Employers including restaurants, retailers and hotels expect to be filling more jobs and offering significantly higher wages than they did last year in order to attract seasonal workers in the fourth quarter, according to the 2018 11th Annual Holiday Hiring Survey released by Snag.
According to Snag's nationwide survey of hourly employers, the average hourly wage for seasonal workers is expected to jump nearly 32 percent, from $11.70 in 2017 to $15.40 this year. Retail is leading the way in expected seasonal wage growth, jumping by as much as 54 percent, with hospitality companies forecasting increases of 51 percent, and restaurant wages rising around 33 percent. In addition to paying more, employers will begin recruiting earlier than usual in order to attract talent in the tightest labor market in nearly two decades.
Additional findings from the report include:
The number of companies that began recruiting in August or earlier more than doubled compared with last year.
In the restaurant industry, the hottest hourly positions this holiday season will be servers, dishwashers and cashiers.
Managing employee schedules during the holiday period is expected to be one of the biggest challenges according to 54 percent of employers.
The lack of qualified workers and competition from other employers are the major challenges employers are facing as they seek to fill jobs.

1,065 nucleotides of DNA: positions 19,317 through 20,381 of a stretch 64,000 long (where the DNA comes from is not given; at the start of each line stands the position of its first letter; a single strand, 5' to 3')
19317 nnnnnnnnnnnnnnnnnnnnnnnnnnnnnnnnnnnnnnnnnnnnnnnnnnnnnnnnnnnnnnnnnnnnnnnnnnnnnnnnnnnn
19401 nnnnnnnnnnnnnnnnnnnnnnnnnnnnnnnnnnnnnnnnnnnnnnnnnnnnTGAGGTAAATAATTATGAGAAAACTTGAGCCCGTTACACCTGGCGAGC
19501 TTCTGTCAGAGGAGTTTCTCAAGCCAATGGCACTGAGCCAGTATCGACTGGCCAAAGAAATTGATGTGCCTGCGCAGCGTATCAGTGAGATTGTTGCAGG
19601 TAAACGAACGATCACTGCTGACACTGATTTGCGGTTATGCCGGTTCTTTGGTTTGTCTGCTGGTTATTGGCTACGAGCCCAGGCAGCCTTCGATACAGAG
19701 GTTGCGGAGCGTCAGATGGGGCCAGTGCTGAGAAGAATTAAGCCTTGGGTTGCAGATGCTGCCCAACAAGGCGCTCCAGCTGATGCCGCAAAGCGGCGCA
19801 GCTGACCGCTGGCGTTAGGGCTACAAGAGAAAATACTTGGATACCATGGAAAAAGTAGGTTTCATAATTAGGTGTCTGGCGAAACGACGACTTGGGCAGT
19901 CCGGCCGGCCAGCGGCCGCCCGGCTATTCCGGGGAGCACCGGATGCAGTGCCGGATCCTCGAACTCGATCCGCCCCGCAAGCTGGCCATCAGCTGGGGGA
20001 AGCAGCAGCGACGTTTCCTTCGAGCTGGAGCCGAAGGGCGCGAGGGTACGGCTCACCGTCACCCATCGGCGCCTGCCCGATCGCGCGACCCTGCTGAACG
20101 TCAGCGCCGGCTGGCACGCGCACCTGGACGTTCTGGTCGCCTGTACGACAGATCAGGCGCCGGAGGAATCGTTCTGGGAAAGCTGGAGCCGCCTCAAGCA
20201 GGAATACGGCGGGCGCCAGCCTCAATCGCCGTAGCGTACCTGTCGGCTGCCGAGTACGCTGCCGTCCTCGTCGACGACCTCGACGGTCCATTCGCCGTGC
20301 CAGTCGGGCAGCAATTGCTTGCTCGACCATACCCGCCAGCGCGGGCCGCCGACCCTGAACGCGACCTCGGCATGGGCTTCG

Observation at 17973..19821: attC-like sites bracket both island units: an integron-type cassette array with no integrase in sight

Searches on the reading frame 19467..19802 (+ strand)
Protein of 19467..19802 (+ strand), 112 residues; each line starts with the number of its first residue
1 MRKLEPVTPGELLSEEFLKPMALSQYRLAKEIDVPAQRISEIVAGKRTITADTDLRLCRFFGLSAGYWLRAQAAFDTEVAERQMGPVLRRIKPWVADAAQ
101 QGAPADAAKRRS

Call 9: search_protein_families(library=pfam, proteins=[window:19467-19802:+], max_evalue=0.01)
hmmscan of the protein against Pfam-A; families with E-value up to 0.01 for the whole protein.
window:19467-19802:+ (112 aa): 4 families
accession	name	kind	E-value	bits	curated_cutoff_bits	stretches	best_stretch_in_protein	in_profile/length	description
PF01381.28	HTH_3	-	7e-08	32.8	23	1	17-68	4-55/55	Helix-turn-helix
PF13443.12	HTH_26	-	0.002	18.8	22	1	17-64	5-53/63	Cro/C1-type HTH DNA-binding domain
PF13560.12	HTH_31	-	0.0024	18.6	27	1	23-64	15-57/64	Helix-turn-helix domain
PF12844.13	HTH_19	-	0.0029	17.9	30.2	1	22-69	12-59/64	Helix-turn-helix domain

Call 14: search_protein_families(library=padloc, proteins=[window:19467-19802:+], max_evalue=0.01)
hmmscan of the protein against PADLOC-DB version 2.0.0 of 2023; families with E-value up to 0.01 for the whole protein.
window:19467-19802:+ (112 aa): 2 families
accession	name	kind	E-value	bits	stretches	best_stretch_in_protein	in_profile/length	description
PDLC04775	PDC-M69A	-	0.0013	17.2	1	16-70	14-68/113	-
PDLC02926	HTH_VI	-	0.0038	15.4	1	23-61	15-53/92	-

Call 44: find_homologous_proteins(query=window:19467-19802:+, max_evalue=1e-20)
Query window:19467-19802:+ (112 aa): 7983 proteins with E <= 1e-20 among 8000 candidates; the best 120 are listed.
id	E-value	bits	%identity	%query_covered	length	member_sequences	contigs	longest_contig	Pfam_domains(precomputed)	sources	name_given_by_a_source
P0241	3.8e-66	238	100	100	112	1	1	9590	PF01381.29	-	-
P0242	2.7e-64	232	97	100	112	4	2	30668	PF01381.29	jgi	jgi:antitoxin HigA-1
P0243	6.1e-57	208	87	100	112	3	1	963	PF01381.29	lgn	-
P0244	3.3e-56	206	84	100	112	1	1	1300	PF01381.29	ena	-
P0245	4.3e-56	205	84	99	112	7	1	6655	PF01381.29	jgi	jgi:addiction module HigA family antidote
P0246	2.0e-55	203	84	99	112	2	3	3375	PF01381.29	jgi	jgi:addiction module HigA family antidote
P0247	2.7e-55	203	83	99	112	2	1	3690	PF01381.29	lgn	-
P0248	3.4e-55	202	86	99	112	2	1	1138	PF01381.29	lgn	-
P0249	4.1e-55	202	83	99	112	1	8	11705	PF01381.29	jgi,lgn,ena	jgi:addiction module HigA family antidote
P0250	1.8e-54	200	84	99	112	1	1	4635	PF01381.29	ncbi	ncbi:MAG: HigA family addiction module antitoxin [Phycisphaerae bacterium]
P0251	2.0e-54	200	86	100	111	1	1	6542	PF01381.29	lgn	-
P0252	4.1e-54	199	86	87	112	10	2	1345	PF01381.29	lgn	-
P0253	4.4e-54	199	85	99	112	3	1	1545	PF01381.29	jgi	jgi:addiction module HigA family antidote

More than a third (37 percent) of employers expect to rehire between one and five employees from the 2017 holiday season.
A majority of employers (62 percent) have increased their use of social media to recruit hourly workers this year.
With more employers saying they’ll need extra workers this year (84 percent versus 77 percent in 2017), the competition for skilled hourly employees is expected to be fierce, and 86 percent of employers say they will struggle to fill temporary seasonal positions. To attract workers, a majority of employers (77 percent) say they’ll be offering perks and benefits including paid time off, training opportunities, childcare, tuition stipends, health insurance, and even transportation reimbursement.
“A growing number of hourly employers understand that having the best workers improves the customer experience and increases revenue,” said Snag CEO Fabio Rosati. “In order to attract and retain the most qualified seasonal workers, many companies are stepping up their game and offering more hours and benefits, higher wages, and flexible schedules.”
"Managers’ anticipation for increased hiring this holiday season reflects optimism about the fourth quarter and the ongoing strength of the U.S. economy. But with unemployment at record low levels, businesses are recognizing that they’ll likely need to offer workers more money and other perks if they are to be competitive in this very tight labor market. That could be good news for workers, who may finally see bigger paychecks after years of wage stagnation,” said Dr. Terry Clower, Director for the Center for Regional Analysis at George Mason University.
Data for the report was conducted by Wakefield Research, which surveyed 1,000 employers with hiring responsibilities, specifically targeting the nation’s retail, restaurant and hospitality industries.